SCANDALS AND FOLLIES

NEW YORK TIMES
March 20, 2002

CABARET REVIEW
Popping The Cork On Fizzy Nostalgia

By Stephen Holden

A peaches-and-cream vision of Broadway's Ziegfeld era in glamorous bloom, KT Sullivan is as airy as a bubble in a glass of pink champagne in her new cabaret show, ''Scandals and Follies,'' at the Oak Room of the Algonquin. Airy, however, does not mean air-headed. That glittering bubble is also a nostalgic crystal ball into which Ms. Sullivan and her sidekick, the pianist and singer Larry Woodard, peer and revisit the byways of Broadway past with a refined blend of scholarship and wit.''Scandals and Follies,'' which plays through March 30 at the hotel (59 West 44th Street), gathers fragments of nearly 50 songs introduced in Broadway revues (including several Ziegfeld ''Follies'') from 1902 to 1952. The program is a musical scrapbook whose selections are captioned by Ms. Sullivan's revealing, often funny asides. Ms. Sullivan, whose singing stretches from a hard, bright Fanny Brice imitation to a fluttery semi-operatic register, flavors everything with a tongue-in-cheek attitude of wonder.

She tells us about Nora Bayes, the Ziegfeld star and composer of ''Shine On, Harvest Moon,'' who complained that Gershwin's piano accompaniment on the stage was ''too diverting.'' A comparison of two Cole Porter songs, the starchy ''Old Fashioned Garden'' and the naughty ''I'm a Gigolo'' (robustly sung by Mr. Woodard), illustrates how Porter found his voice between 1919 and 1929. Broadway revues have traditionally featured topical songs, and in 1919 you couldn't get more au courant than Irving Berlin in his jaunty, pre-Prohibition warning, ''You Can't Make Your Shimmy Shake on Tea.''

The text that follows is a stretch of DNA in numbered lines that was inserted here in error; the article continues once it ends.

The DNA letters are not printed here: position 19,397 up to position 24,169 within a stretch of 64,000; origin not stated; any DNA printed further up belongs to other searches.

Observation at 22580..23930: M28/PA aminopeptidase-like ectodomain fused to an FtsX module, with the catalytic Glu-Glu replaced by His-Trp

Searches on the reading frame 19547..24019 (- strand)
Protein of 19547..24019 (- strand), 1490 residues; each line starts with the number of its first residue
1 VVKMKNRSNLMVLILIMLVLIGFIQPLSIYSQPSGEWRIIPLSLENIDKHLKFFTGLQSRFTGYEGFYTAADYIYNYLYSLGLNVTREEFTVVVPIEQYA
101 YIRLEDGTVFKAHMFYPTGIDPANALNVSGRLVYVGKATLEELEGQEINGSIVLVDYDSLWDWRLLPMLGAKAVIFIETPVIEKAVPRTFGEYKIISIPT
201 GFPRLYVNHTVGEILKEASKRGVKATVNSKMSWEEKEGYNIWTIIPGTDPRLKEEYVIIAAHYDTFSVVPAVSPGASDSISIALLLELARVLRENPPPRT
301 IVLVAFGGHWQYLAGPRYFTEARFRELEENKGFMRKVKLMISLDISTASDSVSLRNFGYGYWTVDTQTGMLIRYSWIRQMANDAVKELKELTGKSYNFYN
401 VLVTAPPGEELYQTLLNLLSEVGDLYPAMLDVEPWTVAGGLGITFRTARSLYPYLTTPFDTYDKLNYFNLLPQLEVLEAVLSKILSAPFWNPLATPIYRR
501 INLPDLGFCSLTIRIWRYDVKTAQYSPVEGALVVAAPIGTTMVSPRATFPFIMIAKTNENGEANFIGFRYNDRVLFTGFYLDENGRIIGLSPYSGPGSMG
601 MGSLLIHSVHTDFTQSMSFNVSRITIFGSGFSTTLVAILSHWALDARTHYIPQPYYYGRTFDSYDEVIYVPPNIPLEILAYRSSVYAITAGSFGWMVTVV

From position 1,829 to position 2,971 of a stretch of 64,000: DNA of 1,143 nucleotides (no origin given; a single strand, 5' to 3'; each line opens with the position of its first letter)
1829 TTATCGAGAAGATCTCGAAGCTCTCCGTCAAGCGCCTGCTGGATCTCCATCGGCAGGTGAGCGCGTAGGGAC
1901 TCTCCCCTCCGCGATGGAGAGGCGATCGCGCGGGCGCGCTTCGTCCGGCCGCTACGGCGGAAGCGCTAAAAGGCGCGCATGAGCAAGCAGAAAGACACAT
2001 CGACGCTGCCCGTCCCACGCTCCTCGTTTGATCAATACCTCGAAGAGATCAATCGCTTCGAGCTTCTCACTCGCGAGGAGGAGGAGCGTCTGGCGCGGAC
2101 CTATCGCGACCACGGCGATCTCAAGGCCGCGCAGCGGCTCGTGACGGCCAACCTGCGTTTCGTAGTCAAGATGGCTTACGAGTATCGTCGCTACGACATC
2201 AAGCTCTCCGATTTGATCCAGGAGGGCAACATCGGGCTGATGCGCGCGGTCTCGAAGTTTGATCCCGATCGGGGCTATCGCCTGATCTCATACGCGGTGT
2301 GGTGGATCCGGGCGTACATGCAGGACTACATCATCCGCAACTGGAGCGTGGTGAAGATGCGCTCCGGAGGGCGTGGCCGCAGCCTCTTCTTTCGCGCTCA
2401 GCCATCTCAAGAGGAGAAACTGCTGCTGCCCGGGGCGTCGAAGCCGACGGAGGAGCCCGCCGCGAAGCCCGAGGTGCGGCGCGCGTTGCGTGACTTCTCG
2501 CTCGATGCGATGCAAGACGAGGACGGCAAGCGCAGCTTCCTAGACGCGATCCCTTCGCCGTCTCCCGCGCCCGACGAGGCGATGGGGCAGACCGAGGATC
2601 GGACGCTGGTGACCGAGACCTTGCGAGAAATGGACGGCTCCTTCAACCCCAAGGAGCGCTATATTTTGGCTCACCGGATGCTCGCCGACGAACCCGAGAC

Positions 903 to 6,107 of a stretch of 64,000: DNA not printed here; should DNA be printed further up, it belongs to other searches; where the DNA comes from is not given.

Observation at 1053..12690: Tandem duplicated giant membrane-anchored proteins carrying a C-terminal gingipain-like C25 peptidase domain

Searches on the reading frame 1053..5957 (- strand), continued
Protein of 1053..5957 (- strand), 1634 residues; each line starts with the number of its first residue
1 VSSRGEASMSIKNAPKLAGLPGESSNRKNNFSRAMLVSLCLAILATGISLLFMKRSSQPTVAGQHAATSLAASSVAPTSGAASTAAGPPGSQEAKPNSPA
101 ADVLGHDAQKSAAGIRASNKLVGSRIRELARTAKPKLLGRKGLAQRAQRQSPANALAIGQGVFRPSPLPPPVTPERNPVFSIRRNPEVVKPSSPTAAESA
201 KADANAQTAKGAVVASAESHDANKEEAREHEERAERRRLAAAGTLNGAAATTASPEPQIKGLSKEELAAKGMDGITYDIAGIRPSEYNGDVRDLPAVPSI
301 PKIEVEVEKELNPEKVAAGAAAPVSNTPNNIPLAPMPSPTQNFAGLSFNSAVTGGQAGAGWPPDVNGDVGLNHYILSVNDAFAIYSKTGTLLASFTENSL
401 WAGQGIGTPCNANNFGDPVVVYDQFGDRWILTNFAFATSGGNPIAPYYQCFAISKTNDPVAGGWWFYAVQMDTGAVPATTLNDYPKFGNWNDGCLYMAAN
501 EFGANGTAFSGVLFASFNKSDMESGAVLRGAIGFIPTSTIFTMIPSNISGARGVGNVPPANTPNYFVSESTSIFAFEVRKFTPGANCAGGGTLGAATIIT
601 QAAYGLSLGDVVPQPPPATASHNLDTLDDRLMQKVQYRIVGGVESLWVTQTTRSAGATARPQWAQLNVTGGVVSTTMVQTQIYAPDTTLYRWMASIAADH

Even the show's more pensive moments, like a torch medley of ''Moanin' Low'' and ''Body and Soul,'' are treated lightly, with Ms. Sullivan's thumbnail sketch of Libby Holman, the scandal-ridden singer who made them popular, offering a can-you-top-this tidbit. Effervescent is the word.

CABARET SCENES
By Barbara Leavy

KT and Larry are together again and, as usual, they are a dynamite duo. Their new show, Scandals and Follies has opened at the Algonquin's Oak Room. They celebrate revue shows before those "pesky plots" overtook musical theater, performing songs from 1902 through 1952 (KT sneaks in a number from 1953). As expected, Larry combines masterful piano playing with his fine voice, but also displays a satiric edge in such numbers as "I'm a Gigolo." KT realizes that such songs as "A Maiden's Prayer" and "You Can't Make Your Shimmy Shake on Tea" (you need gin!) will hardly stand on their own but she can sing them anyway because her comic gift continues to develop and she can be a riot. However, with such songs as "Dancing in the Dark," the diva reveals herself with her beautiful soprano voice. New Yorkers are used to fine performances from this duo. Both natives and visitors should catch their show, which will run until March 30th.

THE NEW YORKER
April 2002

In (Scandals and Follies), KT Sullivan proves herself as vocally, comically, and theatrically assured as contemporary cabaret performers get. She also receives perfect support from the pianist and singer Larry Woodard, whose witty numbers nearly steal the show.